Heating a home efficiently is only part of the equation to keep a house snug and warm during the colder winter months of the year. The other being to install a system that is cost effective. Many home owners today, look at installing underfloor heating because it is one of the more versatile ways to heat a property, and it is one that either professional and DIY enthusiasts can install.
Technology today makes underfloor heating an affordable option that’s easy to install in virtually any room whether it’s a bathroom, bedroom or conservatory. It’s a great option for larger areas where traditional radiators don’t work that effectively leaving cold spots in certain areas of the room. The reason why underfloor heating works so well at warming up an area, is that it heats every square metre of the floor space and thus eliminates cold spots.
Things to Consider Before Installing Underfloor Heating
If wall space is at a premium, underfloor heating is an ideal choice as there is no need for wall radiators. Bathrooms and kitchens tend to have limited free wall space simply because of the units and appliances needed in them. However, over recent years, conservatories have given home owners the opportunity to create an extra room in a house. Installing underfloor heating is a great way of ensuring the conservatory remains a warm area during the colder months.
The All Important Insulation
So that underfloor is energy efficient and cost effective, a property has to be well insulated. To prevent any heat loss and make sure heat from the underfloor heating goes upwards, insulation has to be installed under the system too.
Wet systems need a space where their controls can be placed; cupboards are a good choice to place them in. Very much like with radiators, every room that’s heated with UFH will have its own specific valve. The only difference being the valves can all be in one place along with timer controls. When it comes to pipework, the risk of leaks is considered to be virtually nil because today’s wet systems are continuous; therefore there are no visible joints which also make it pretty maintenance free. A condensing boiler is the cheapest to run but with UFH, any boiler can be fitted provided it has enough capacity.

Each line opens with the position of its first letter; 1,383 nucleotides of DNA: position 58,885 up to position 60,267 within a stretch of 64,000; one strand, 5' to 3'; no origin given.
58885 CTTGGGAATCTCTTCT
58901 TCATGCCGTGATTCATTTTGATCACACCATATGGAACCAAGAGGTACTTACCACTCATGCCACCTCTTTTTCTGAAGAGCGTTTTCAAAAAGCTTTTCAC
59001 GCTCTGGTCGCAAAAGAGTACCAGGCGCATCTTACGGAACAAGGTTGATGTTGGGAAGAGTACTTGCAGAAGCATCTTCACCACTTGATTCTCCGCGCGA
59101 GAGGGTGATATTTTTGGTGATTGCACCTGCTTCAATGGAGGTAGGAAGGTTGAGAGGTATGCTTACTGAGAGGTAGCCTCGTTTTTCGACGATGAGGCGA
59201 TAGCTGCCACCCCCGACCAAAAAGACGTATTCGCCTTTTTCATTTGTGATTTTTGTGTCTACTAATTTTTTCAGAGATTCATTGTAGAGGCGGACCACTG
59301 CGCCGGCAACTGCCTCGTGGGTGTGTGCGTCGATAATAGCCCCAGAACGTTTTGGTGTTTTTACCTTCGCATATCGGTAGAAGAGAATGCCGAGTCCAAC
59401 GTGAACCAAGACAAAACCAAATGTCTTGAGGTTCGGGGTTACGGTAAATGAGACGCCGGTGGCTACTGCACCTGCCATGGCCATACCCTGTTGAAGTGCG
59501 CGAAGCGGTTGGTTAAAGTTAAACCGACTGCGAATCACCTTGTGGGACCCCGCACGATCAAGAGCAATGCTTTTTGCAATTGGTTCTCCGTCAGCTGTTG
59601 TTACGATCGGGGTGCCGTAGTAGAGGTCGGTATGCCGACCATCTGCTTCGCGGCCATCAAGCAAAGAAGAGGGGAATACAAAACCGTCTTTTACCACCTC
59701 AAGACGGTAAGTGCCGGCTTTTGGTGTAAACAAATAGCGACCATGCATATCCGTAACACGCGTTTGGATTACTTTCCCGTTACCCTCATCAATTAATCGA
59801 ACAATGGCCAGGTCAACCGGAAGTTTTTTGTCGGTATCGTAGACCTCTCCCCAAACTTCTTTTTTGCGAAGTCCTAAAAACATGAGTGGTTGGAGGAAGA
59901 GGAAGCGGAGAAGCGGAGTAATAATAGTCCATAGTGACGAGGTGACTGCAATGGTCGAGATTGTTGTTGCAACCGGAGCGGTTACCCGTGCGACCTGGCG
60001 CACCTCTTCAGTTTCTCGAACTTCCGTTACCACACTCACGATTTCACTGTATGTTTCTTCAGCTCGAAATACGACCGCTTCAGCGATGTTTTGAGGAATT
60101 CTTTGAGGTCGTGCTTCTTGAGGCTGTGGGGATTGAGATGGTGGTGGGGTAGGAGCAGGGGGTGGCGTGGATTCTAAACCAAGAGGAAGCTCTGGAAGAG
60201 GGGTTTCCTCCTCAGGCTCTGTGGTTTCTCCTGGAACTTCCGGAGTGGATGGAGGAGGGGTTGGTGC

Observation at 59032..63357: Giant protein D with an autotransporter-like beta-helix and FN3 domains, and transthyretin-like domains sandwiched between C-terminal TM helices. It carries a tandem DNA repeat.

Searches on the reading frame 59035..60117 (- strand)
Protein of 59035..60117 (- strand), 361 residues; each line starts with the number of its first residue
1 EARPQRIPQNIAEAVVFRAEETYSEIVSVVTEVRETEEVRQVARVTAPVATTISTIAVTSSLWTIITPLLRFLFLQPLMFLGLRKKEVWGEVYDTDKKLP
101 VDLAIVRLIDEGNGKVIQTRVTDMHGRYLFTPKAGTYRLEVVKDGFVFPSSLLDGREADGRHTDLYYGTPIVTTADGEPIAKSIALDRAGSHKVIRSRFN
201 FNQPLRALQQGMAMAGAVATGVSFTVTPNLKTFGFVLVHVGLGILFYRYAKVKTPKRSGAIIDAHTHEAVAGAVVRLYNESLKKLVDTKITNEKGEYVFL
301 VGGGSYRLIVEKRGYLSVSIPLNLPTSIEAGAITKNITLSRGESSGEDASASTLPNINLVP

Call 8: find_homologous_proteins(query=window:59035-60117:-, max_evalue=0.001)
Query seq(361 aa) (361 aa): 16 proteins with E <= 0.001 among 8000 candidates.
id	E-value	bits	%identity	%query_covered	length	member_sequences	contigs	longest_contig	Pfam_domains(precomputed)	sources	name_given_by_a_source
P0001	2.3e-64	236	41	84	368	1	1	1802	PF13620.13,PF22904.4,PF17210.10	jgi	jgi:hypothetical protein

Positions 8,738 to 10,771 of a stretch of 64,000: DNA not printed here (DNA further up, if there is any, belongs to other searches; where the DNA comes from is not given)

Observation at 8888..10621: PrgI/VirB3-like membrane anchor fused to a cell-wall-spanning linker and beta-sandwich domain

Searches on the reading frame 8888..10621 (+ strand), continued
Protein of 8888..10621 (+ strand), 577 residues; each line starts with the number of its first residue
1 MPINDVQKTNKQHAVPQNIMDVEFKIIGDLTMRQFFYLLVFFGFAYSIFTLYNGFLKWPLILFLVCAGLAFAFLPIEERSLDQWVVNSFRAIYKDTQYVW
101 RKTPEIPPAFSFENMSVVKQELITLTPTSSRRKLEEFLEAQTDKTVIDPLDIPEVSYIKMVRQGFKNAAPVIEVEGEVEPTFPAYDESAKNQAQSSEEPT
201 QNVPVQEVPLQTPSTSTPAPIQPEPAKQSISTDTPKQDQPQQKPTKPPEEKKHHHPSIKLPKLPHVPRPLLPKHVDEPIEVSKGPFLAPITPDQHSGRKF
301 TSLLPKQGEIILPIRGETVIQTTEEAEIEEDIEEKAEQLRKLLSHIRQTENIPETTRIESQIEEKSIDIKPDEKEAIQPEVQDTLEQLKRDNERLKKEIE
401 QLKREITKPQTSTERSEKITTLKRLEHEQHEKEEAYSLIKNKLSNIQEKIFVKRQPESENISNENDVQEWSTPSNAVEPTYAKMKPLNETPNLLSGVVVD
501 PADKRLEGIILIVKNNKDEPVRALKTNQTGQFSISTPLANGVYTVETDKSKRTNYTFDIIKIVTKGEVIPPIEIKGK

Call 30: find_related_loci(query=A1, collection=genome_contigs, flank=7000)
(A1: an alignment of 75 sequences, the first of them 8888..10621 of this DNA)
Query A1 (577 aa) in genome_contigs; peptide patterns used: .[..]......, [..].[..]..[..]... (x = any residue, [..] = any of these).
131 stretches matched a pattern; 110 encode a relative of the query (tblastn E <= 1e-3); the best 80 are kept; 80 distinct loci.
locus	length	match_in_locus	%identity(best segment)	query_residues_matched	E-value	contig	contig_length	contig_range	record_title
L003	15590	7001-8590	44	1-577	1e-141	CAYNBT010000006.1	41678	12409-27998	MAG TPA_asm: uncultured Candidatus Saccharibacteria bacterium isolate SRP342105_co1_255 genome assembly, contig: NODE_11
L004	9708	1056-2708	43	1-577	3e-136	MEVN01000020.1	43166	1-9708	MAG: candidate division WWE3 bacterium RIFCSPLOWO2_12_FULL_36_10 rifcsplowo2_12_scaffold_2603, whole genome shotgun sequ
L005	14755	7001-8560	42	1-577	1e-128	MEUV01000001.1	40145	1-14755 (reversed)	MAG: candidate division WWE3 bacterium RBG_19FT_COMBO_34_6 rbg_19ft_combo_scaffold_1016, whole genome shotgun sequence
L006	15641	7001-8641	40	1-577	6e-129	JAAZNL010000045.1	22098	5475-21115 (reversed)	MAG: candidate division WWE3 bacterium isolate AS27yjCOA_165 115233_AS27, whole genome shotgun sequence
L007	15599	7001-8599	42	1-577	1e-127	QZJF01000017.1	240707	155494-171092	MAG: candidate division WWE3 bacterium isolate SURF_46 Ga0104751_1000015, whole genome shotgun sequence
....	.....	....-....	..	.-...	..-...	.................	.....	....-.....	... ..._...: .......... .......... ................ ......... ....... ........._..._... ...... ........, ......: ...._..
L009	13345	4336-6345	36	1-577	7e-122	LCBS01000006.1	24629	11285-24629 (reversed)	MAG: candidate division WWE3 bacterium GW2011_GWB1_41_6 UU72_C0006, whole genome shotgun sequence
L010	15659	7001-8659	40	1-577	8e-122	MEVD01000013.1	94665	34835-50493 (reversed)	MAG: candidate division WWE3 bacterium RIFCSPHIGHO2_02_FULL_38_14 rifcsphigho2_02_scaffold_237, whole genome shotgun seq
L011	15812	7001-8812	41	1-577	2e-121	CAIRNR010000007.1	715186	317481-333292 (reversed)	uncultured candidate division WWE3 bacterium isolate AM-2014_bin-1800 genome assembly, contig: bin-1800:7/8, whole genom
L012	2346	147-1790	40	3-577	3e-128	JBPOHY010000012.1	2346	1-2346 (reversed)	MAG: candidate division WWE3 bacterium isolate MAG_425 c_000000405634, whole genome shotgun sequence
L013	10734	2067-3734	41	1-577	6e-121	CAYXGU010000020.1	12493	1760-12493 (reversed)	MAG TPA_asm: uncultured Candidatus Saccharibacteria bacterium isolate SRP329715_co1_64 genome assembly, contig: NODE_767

Installing a wet UFH system to a room in a house needs careful planning and calculation which includes working out temperatures desired in the room, the height of the ceiling and potential heat loss as well as the sort of flooring wanted in the room.
Choosing the Flooring
When it comes to the type of flooring, UFH can be used with carpet and most other types of floor. With carpets, the underlay must have a thermal resistance less than 2.5 tog. Stone, slate, terracotta and ceramic flooring are fashionable very fashionable these days, and as such many homes choose UFH. However, the time it takes to heat up the floor does rather depend on the thickness of the tiles which has to be taken into consideration.
Timber flooring is a little more complicated with most expert fitters recommending specific types of timber to be fitted as there are many factors that need to be taken into account. However, high quality vinyls and laminates can be used with underfloor heating, but not all of them are compatible which is true of the lower quality ones. Again, expert advice would be needed when choosing any laminate of vinyl flooring for use with UFH.
Installing underfloor heating is a cost effective way to warm up a home and because modern technology has made it that much easier, it can be done DIY. However, using the right type of flooring needs careful consideration. The advantages are many being the even heating UFH provides thus eliminating cold spots and if wall space is an issue underfloor heating solves that problem too, providing a snug environment in the home.
If you are looking for experts to install your underfloor heating contact DIS Plumbing, Watford for a quote and further information.